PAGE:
5.1. Contents and Methods of Health Diagnosis
The health diagnosis of the existing tunnel lining is mainly based on the detection of cracks in the tunnel lining. The length, width, and depth of the cracks are determined, and the cracks of the tunnel lining are divided into grades according to factors such as the development, direction, and density of the cracks. According to “Highway Tunnel Maintenance Technical Specification JTG-H12-2005” , the criteria for determining the grade of the lining cracks are listed in Table 9. The health evaluation of lining cracks can be divided into four grades: B, 1A, 2A, and 3A. With the increase in crack grade, the threat to pedestrians, vehicles, structures, and facilities also increases.
5.2. Results and Analysis of Health Diagnosis
According to the comparison of the two health diagnosis results of the existing tunnel lining structure before and after the explosion, the existing tunnel lining structure includes three grades: B, 1A, and B∼1A. Due to the blasting disturbance of new tunnels, there are 16 cracks with a large width, 7 cracks with large length, and 13 cracks with low grades in the existing tunnel lining; all the changes of the lining cracks occurred in the 1A and B∼1A crack grade lining of the grade III and grade IV surrounding rock tunnel portions. Therefore, the safety threshold of PPV should be 10 cm/s for intact lining and for B-grade and V-grade linings of surrounding rock tunnel. The typical lining crack types are shown in Figure 7.
Table 10 shows the relationship between the PPV and the changes in lining health. According to Table 10, in the two health diagnoses of the existing tunnel, the grade of the lining cracks in part of the tunnel section was reduced, but none of the results of the health diagnosis before and after the change were less than 1A. When the crack grade is developed from 1A or B∼1A to 2A, pedestrians, drivers, and structural facilities are at risk. Therefore, the trend of crack development to a lower grade should be taken as an index to measure the safety threshold of PPV. For a lining crack grade that is not lower than 1A and has not changed, the influence of blasting vibration on the existing tunnel lining structure can be considered to be within the allowable range.
For grade III surrounding rock, the lining crack grade does not change when the PPV is less than 5 cm/s. Moreover, the lining crack grade would be reduced when the PPV exceeds 5 cm/s. Therefore, for a lining crack grade falling between 1A and B, the threshold of PPV for a grade III surrounding rock tunnel should be 5 cm/s to prevent the development of cracks of a lower grade.
For grade IV surrounding rocks, the lining crack grade does not change when the PPV is less than 6 cm/s. Therefore, when the lining crack grade falls between 1A and B, the threshold of PPV for grade IV surrounding rock tunnel should be 6 cm/s to prevent the development of cracks of a lower grade.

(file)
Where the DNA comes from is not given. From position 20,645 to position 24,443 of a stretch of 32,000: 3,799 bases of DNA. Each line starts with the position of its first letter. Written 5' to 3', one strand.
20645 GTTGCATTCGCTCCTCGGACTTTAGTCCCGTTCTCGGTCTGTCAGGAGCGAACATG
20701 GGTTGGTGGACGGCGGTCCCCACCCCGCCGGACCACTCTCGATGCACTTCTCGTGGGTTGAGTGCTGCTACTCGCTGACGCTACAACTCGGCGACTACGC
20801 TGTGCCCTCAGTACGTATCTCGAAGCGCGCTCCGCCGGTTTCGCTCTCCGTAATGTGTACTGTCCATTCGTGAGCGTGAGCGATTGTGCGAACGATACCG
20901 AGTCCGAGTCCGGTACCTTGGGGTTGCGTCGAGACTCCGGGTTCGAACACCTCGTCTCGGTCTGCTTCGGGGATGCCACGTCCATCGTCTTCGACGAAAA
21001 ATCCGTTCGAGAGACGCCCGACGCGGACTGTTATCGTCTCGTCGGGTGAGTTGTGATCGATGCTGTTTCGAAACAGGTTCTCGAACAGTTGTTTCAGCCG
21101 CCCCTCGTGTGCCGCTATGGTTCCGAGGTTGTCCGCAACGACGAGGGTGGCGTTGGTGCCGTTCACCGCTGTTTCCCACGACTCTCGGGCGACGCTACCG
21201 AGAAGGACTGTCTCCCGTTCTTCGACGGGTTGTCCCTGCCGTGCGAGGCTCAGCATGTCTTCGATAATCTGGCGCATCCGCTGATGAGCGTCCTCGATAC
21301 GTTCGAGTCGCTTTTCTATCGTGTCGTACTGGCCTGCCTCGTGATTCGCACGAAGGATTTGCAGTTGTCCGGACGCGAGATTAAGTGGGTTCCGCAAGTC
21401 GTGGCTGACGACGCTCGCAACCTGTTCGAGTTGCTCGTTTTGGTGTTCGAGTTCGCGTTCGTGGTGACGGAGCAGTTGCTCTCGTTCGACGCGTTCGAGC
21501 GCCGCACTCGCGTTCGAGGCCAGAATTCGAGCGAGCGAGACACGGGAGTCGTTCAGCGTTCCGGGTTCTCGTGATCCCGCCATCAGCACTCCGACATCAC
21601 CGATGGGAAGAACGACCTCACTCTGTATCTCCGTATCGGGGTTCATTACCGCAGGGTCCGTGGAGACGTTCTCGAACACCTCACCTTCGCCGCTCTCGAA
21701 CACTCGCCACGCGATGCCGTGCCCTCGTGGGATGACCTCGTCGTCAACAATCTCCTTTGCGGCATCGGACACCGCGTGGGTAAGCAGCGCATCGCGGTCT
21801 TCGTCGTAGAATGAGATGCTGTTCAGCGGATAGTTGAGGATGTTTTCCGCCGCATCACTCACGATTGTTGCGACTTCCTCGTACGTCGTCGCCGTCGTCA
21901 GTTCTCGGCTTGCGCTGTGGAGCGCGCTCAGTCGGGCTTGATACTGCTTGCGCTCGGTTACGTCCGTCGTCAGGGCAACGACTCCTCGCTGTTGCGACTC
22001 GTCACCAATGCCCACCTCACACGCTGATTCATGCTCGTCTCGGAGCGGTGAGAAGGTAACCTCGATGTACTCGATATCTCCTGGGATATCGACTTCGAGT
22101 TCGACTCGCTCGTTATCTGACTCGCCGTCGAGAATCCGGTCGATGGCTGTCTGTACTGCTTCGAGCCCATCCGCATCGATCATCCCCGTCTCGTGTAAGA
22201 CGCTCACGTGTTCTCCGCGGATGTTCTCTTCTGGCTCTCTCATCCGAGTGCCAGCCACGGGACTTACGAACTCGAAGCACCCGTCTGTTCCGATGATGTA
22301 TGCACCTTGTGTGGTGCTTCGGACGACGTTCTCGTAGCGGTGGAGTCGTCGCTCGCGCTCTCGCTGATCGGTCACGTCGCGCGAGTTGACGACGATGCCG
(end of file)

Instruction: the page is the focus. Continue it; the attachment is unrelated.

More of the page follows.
In this research, both numerical simulations and in situ vibration tests were carried out to investigate the vibrations of existing tunnels induced by the blasting excavation of new tunnels. The following points summarize the contributions of the study and the observations were made based on the results of the numerical analysis and field tests:(1)A determination method of the safety threshold of PPV is proposed based on the dynamic response calculations of existing tunnels lining, the monitoring analysis of blasting vibration, and the statistical relationship between the safety evaluation and the PPV of the existing tunnel lining before and after blasting.(2)The PPV facing the blasting source is larger than the PPV in the blasting backside, and the PPV facing the blasting source is approximately 1.49–1.68 times the PPV in the blasting backside. The maximum PPV of the existing tunnel lining is located at the haunch of the lining. The vertical PPV of the existing tunnel lining is stronger than the horizontal, and this factor should be considered. The maximum PPV of the existing tunnel is 10.7 cm/s, and it shows a significant decreasing trend with the increase in the surrounding rock grade. The maximum peak tensile stress is 0.67 MPa, and the peak tensile stress on the lining decreases with the decrease in the PPV.(3)The PPV of the field monitoring is consistent with that of the numerical simulation, and the error is approximately 5%. By using regression analysis on the measured vibration data, the fitting equations of maximum charge per delay for optimizing blasting excavation under different surrounding rock grades are obtained.(4)By comparing the PPV and crack alteration on the lining before and after blasting, the recommended safety threshold of PPV is determined to be 10 cm/s for intact lining and for B-grade and V-grade lining of the surrounding rock tunnel. Alternatively, if the lining crack grade falls between 1A and B, then the threshold PPVs of the grade III and grade IV surrounding rock tunnel should be 5 cm/s and 6 cm/s, respectively.
The data used to support the findings of this study are available from the corresponding author upon request.
Conflicts of Interest
The authors declare that they have no conflicts of interest.
This study was supported by the Shaanxi Railway and Underground Traffic Engineering Key Laboratory (FSDI), Shaoxing Public Interest Research Projects (Grant No. 2017B70002 and 2017B70065), and Collaborative Innovation Center for Prevention and Control of Mountain Geological Hazards of Zhejiang Province (PCMGH-2016-Y-05).